23 February 2011
IFEX Communiqué Vol 20, No 08
As violent protests against Libyan leader Muammar Qaddafi spread to the capital, Tripoli, and Qaddafi and his son this week vowed to fight until the "last man standing", the number of those killed in the unrest now tops 300, reports Human Rights Watch. With the situation difficult to assess because of a government-imposed news blackout, IFEX members are at the very least calling for an independent investigation and a special UN Human Rights Council session to respond to the crisis.
In a major concession to protesters, 23 high-profile activists and bloggers who had been accused of plotting to overthrow the government have been released, along with dozens of other political prisoners, report the Bahrain Center for Human Rights (BCHR), Reporters Without Borders (RSF) and news reports.
A freelance journalist was gunned down outside his home in Mosul on 17 February, report the Committee to Protect Journalists (CPJ), the International Federation of Journalists (IFJ), the International Press Institute (IPI) and Reporters Without Borders (RSF). Elsewhere in Iraq, security forces raided media groups and have been using live ammunition on protesters in some of the most blatant violations of free expression and free assembly, say RSF and Human Rights Watch.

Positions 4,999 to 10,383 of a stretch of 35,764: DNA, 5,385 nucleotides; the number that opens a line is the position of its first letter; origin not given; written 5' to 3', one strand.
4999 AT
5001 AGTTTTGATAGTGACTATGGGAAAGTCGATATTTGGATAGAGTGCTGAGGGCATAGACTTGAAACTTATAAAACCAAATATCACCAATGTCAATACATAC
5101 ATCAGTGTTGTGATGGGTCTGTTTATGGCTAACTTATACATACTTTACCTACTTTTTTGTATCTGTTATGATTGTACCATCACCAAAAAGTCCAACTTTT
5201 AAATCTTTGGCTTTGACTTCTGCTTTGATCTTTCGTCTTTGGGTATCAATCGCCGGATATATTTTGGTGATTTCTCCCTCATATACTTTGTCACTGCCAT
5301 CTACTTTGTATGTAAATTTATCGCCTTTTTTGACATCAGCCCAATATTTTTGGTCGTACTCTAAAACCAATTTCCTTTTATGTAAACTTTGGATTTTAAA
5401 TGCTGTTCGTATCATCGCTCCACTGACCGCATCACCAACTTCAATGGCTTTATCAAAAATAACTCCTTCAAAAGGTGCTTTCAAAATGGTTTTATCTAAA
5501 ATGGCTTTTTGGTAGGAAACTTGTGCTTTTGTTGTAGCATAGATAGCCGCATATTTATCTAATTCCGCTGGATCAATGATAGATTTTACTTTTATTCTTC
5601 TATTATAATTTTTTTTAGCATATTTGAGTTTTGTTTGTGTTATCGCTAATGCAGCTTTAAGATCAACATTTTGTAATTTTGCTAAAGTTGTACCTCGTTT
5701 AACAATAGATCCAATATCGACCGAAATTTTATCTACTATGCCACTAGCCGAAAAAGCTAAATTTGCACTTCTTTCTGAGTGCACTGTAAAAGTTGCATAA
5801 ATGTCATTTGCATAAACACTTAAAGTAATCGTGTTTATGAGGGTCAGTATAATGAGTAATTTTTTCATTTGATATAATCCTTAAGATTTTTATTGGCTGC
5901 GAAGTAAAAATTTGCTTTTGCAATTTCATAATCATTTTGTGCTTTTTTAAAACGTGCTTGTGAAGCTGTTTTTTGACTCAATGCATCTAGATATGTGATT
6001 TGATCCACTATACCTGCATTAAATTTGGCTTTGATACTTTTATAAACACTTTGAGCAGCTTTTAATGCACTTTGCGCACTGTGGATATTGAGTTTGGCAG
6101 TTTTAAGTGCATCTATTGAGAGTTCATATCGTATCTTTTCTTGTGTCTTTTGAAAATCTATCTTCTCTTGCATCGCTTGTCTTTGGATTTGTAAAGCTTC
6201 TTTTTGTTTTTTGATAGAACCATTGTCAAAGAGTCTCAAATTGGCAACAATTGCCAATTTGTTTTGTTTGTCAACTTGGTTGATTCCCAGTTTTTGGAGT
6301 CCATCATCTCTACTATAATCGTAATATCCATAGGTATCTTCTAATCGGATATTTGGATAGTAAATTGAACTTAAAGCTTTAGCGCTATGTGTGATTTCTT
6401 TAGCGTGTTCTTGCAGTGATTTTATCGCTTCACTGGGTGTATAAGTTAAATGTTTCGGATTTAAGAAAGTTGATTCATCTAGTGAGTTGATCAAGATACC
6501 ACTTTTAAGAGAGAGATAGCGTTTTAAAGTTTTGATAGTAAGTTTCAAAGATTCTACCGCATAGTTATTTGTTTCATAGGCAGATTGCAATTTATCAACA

A 20-year-old woman blogger has been sentenced to five years in jail on state security charges, report the Arabic Network of Human Rights Information (ANHRI), Reporters Without Borders (RSF), PEN International's Writers in Prison Committee (WiPC) and the Committee to Protect Journalists (CPJ).
Another journalist was killed in the volatile province of Balochistan, cementing Pakistan's position as one of the world's most dangerous countries for journalists today, say the International Federation of Journalists (IFJ) and the Committee to Protect Journalists (CPJ).
Posters calling for the death of B92 were plastered around a town in Serbia last week, the day after the independent broadcaster aired a show reporting on irregularities at the local coal mine, report the Association of Independent Electronic Media (ANEM) and the Organization for Security and Co-operation in Europe (OSCE).